On July 11th of 1899, the Fiat Company was formed at Palazzo Bricherasio. The name 'FIAT' is an acronym for Fabbrica Italiana Automobili Torino, translated to Italian Automobile Factory of Turin. It was formed by a group of investors including Giovanni Agnelli who soon became the Managing Director of the company. He remained with the company until his death in 1945.
It was not long before Fiat was heavily involved in racing, both in Europe and American. As competition quickly escalated, the only way to keep was to enlarge the cubic capacity of the engines. It was not uncommon for the early four-cylinder engines to displace over ten liters, many reaching into the 20-liter range. Racing regulations did little to slow this down, often only putting restrictions on the total weight of the vehicle. This resulted in bare-bone chassis that would often twist and break under the extreme forces of the engine. In all respects, it was a time of experimentation and continued development, that saw major advances within a short amount of time.
For Fiat, they too found the winning formula in expanding their engines. Their entry in the 1904 Gordon Bennett Cup race, the precursor to Grand Prix racing, was the 75 horsepower Corsa which displaced fourteen liters from its four-cylinder engine. It was driven by Vincenzo Lancia who would later found the Lancia Company. He first impressed the Fiat Company in 1900 with his driving talents as a test driver, and soon was promoted to their 'Works Driver.' He drove in the 1903 Paris to Madrid race, two Vanderbilt Cup races in the USA, Grand Prix races, and more. When the cars did not suffer mechanical failures, he could often be found at, or near, the front of the pack.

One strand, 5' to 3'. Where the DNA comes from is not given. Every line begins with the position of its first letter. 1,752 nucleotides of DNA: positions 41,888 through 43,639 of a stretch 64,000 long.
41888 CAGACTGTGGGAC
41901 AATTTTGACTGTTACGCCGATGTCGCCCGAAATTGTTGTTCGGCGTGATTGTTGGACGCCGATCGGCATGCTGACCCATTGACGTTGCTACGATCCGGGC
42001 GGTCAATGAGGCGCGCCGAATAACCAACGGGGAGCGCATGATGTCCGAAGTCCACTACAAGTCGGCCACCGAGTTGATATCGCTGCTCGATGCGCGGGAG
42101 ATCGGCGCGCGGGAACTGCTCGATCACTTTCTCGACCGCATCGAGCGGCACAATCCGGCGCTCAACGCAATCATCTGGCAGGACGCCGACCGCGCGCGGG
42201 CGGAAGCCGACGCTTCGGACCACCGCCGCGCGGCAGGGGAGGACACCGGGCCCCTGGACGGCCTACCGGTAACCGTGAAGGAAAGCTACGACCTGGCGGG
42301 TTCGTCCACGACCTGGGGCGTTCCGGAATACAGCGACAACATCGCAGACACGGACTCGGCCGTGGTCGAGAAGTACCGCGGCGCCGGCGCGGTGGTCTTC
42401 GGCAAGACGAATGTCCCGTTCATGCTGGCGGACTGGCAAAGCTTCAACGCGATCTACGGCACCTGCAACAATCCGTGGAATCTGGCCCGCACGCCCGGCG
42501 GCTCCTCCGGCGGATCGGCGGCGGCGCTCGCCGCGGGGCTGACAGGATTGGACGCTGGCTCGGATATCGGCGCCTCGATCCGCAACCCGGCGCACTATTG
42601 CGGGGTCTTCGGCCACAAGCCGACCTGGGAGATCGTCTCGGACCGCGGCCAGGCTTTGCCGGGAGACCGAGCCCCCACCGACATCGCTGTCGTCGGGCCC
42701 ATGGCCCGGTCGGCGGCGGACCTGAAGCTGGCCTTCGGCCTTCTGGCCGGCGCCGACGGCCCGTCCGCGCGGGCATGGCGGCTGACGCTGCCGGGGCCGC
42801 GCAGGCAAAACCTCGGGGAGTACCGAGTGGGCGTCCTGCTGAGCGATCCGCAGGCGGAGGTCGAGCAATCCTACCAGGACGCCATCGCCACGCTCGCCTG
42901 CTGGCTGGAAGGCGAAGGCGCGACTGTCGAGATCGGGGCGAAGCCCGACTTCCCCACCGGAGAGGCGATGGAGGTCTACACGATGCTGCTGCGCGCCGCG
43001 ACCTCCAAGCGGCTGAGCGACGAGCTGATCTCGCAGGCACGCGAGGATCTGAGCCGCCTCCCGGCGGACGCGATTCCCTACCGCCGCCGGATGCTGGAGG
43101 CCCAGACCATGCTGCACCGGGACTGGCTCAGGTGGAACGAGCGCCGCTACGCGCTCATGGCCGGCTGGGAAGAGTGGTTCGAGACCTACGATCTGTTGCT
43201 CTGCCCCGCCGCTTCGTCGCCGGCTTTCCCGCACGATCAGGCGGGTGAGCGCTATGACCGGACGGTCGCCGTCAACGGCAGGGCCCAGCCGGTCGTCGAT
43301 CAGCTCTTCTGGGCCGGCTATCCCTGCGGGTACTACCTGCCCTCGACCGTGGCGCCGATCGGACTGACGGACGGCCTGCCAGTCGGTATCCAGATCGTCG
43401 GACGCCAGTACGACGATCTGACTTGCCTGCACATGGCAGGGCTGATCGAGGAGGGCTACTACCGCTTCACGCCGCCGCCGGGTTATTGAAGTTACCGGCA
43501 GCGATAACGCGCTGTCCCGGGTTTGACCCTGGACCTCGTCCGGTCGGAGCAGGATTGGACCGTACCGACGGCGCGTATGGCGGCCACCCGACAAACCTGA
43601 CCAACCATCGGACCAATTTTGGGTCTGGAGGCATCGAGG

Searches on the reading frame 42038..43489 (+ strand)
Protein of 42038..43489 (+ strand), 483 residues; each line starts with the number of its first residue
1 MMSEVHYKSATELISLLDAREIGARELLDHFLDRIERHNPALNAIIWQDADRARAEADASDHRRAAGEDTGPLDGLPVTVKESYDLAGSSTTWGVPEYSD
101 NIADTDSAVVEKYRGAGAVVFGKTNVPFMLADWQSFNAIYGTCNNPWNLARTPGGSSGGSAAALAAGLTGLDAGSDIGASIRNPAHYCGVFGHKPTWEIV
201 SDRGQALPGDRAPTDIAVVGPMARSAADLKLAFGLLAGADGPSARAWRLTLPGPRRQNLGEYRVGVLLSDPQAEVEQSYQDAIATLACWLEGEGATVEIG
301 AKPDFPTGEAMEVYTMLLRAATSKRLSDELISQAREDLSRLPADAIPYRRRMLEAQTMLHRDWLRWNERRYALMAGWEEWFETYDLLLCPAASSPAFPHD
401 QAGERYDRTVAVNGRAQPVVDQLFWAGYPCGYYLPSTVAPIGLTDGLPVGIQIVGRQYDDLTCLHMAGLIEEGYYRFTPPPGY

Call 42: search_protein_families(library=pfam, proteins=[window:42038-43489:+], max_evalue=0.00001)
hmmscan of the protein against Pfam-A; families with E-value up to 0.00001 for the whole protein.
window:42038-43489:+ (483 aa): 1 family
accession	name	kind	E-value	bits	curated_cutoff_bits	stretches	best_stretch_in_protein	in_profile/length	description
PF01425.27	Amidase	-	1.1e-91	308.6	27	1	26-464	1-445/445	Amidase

The rules for the 1912 French Grand Prix limited the cars width; but little else dictated what could or could not be done to the vehicles. Fiats entries were the S74 which featured a 14-liter four-cylinder engine. At the 1912 French Grand Prix, Fiat had their S74 racer in the hands of David Bruce-Brown who was in the lead for much of the race. On the fifteenth lap, he was disqualified for refueling away from the pits. Ralph De Palma, also driving a S74, was also disqualified from the race due to work being performed away from the pits. The victory went to George Boillot and his Peugeot followed by Louis Wagner in a Fiat S74.
The Fiat S76 was produced in 1912 and featured a 28-liter four-cylinder engine. The cars were driven by drivers such as Felice Nazzaro, Antonio Fagnano, and Pietro Bordino. The cars, according to records two were created, were used for racing and for attempting speed records. By Daniel Vaughan | Oct 2007